Italian Empire

The Italian colonial empire (Italian: Impero coloniale italiano), known as the Italian Empire (Impero italiano) between 1936 and 1943, began in Africa in the 19th century and comprised the colonies, protectorates, concessions and dependencies of the Kingdom of Italy. In Africa, the colonial empire included the territories of present-day Eritrea, Somalia, Libya, and Ethiopia; outside Africa, Italy possessed the Dodecanese Islands (following the Italo-Turkish War), Albania (a protectorate from 1917 to 1920 and from 1925 to 1939, when it was invaded and forced into a personal union with Italy),[3] and some concessions in China, including in Tianjin.

Italian colonial empire
Impero coloniale italiano
1882–1947/1960
Flag
  Kingdom of Italy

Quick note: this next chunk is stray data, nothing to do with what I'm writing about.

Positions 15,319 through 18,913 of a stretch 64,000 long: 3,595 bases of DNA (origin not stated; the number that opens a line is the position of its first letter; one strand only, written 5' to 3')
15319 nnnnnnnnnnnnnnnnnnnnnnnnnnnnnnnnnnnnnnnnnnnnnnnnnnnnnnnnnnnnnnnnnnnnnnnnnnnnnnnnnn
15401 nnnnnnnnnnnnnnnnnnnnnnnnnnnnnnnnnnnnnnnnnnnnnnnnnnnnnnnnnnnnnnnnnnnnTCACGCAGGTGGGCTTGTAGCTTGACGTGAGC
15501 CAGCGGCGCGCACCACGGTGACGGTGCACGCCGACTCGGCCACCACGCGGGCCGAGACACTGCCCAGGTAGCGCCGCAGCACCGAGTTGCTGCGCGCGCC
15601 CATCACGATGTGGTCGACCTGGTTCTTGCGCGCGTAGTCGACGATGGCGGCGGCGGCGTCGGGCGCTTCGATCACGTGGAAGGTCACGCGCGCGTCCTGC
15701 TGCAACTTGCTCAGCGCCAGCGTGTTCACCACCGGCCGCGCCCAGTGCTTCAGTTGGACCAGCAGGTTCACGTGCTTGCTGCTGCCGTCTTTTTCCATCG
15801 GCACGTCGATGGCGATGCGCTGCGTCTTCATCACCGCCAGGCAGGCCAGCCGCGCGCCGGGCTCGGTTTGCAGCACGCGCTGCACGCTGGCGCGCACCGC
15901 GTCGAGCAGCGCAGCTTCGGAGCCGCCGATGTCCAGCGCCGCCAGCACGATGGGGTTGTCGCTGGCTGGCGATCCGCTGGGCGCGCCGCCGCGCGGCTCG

Colonies of Italy
  Protectorates and areas occupied during World War II
StatusColonial empire
CapitalRome
History 
 Purchase of Assab, in Eritrea
1869
1882
1887–1889
1889
1900
1911–1912
1917–1920
1923–1932
1935–1936
1939–1943
1940–1941
1940–1943
1947
1950–1960
Area
1938[1]3,798,000 km2 (1,466,000 sq mi)
1941[2]3,824,879 km2 (1,476,794 sq mi)

The Fascist government that came to power with dictator Benito Mussolini after 1922 sought to increase the size of the Italian empire and to satisfy the claims of Italian irredentists. Systematic "demographic colonization" was encouraged by the government,[4] and by 1939, Italian settlers numbered 120,000[5]-150,000[6] in Italian Libya and 165,000[5] in Italian East Africa.

During World War II, Italy allied with Germany in 1940 and occupied British Somaliland, western Egypt, Yugoslavia, Tunisia, parts of south-western France and Greece; however, it then lost those conquests and its African colonies to the invading allied forces by 1943. In 1947, Italy officially relinquished claims on its former colonies. Only the territory of Somalia was eventually turned into a UN trust territory under Italian administration until 1960.